Tuesday, April 10, 2012

Question 3: Kingdom of God?

3) Another thing that's come up recently is what the Kingdom of God means.  I used that phrase a few times in my blog, and didn't realize that others might hear it very differently than I do.  What does the Kingdom mean for non-believers?  How do people who are trying to set it up here on earth share the Kingdom, or even the Kingdom work, with those who don't believe in God?  Should the goal of Christians be to convert them so that they can be saved, and share in this Kingdom?

So... this really is one of the most important parts of this whole discussion.  What does the kingdom of God, or the kingdom of heaven mean?  It is the essence of almost everything Jesus said, it is what the parables are meant to illustrate.  A good friend of mine suggests that from a marketing stand point, if you were to break Jesus' message down into a bumper sticker it would be "the kingdom of God is in your midst".

Now there have been countless volumes written about the kingdom of God, or heaven (Matthew uses this phrase more often).  I could not and will not come close to touching all of the intricacies of exactly what it means, and how it effects us.  I will offer up some very basic understandings of what I have learned over the years, and what I believe to be true.

First off it is important to look at the word kingdom.  The word kingdom doesn't have a very modern ring to it.  When we think of kings and queens we are just as likely to think of knights and dragons and damsels in distress, as we are to think of the royal family in England with all of their scandal and opulence.  But for us the understanding of kingdom would not really have a very concrete meaning.  It would have had a more concrete meaning when it was originally translate into English however.  But what is interesting is the word used for kingdom in the scriptures, was not the word kingdom, it was the word empire.  And in Jesus time, this word would have had huge implications.  As the empire was quite literally the oppressive super power government that was in charge of the known world at that time.  Jesus begins talking about an empire that belongs to God, not Caesar.  An altogether different political reality than the one that existed.  And what is even more revolutionary is Jesus seems to say that this kingdom is here in His person, but is also to be lived out, and also coming.  We will get to this a bit more later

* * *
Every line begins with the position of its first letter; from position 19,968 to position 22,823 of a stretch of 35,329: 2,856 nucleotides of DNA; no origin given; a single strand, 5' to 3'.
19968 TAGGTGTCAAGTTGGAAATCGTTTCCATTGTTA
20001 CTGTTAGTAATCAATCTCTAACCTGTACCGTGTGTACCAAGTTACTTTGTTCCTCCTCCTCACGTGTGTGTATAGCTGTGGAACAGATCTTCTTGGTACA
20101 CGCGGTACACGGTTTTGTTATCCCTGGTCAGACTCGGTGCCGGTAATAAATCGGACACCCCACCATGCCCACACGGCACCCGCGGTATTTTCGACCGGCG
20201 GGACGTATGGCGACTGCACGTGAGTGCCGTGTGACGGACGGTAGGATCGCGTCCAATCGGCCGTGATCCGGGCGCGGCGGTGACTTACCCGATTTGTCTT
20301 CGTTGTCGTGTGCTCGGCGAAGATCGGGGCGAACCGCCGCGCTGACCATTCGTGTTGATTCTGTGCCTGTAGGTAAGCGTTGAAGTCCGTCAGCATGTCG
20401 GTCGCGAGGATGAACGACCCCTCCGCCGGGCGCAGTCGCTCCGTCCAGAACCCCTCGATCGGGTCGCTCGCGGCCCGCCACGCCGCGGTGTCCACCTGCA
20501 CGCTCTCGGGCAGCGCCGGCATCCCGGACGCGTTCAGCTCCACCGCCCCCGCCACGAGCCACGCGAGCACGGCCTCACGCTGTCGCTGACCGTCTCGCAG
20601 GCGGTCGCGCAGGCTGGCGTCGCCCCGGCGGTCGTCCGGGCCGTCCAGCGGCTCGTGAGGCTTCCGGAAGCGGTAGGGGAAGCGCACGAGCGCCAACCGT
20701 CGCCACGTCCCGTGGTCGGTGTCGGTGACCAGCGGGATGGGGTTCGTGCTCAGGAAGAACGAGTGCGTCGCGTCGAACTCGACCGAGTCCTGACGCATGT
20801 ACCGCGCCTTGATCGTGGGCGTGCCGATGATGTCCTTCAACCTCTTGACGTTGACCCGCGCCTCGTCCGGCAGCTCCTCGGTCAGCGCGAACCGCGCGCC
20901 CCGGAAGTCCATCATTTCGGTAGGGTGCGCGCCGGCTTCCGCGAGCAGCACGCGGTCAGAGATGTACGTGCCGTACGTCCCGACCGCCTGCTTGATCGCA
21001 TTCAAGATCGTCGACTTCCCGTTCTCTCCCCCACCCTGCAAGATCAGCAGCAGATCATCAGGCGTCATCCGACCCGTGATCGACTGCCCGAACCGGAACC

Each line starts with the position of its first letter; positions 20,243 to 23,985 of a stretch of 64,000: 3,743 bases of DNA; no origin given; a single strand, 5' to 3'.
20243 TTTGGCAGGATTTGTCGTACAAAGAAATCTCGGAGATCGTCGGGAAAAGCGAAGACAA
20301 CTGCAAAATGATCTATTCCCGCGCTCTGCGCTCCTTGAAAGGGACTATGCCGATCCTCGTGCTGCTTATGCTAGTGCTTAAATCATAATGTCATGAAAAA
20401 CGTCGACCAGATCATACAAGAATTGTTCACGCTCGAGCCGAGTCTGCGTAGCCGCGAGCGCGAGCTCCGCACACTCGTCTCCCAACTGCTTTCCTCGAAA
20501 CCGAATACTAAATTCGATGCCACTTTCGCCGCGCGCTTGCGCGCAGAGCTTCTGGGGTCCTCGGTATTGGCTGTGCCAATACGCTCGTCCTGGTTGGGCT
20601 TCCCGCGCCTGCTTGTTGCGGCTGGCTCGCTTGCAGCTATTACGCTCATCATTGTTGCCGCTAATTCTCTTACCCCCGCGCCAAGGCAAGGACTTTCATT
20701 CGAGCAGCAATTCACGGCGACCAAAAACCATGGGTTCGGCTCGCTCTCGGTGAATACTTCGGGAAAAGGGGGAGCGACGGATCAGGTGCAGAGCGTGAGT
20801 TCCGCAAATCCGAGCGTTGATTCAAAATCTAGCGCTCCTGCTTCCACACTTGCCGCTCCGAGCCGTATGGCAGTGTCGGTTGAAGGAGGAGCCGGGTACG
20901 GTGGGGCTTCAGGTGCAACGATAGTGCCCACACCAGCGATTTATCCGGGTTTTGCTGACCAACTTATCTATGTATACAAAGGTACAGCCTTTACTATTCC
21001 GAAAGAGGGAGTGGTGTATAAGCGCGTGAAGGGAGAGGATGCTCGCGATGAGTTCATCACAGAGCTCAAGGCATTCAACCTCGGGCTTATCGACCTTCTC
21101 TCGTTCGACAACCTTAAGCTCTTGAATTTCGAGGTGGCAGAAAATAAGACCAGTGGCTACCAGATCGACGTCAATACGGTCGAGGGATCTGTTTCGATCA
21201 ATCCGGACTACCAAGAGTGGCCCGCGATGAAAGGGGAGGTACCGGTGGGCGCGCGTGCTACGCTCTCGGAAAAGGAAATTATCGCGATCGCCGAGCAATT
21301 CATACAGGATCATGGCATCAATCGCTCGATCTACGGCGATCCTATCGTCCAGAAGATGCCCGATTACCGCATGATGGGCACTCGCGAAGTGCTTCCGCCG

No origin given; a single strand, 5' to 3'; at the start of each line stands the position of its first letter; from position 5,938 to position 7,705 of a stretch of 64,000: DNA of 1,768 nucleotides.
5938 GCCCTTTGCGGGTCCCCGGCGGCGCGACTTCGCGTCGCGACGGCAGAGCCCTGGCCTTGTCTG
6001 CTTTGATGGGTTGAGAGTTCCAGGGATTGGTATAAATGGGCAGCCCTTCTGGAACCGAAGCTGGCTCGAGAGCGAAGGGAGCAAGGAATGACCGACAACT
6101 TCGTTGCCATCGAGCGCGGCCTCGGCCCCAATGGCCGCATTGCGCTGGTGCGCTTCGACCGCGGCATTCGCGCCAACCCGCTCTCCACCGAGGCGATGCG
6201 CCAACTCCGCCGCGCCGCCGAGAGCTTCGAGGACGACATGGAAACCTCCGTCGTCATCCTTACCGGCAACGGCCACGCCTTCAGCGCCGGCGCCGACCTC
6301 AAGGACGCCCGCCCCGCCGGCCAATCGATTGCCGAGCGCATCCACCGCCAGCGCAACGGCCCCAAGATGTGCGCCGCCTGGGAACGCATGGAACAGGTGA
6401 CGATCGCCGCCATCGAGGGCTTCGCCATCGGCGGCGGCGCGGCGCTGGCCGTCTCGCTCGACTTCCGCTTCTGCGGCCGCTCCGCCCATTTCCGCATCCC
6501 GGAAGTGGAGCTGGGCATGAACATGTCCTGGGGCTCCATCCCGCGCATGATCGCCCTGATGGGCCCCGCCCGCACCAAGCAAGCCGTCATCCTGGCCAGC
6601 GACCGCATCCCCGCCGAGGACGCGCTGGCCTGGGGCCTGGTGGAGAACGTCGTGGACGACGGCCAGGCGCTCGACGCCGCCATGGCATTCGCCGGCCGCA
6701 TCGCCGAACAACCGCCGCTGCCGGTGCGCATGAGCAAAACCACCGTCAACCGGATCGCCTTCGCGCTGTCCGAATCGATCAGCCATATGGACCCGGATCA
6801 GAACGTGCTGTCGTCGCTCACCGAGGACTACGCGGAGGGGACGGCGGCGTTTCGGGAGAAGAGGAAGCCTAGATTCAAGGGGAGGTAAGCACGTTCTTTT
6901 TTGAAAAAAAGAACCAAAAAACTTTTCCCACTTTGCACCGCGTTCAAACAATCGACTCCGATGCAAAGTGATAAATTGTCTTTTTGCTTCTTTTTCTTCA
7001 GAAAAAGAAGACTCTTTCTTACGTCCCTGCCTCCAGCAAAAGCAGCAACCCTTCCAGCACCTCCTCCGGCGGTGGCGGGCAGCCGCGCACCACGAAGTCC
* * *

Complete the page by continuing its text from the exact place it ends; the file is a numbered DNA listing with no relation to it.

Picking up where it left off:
Now we have to contextualize things.  What exactly would Jesus mean in our day and age?  We don't really talk about kingdoms, nor is the idea of empire really one that we understand much since the hey day of the English Empire (though many rightly point out the empirical nature of the United States).  If Jesus were speaking to us today what word would he use instead of empire? As an American I would suggest two different terms.  Those of you in other countries can apply your own contextualization.  I think nation, would be a possible word in America.  Since America as a nation is a cultural melting pot to some extent it could work.  So Christ could talk to us today about the nation of God.  But I think a better phrase in todays world, would focus on the worldwide global economy.  I think that the global economy actually is more of the "powers that be" than even the mega power US.   So Jesus would speak to us today about the "economy of God"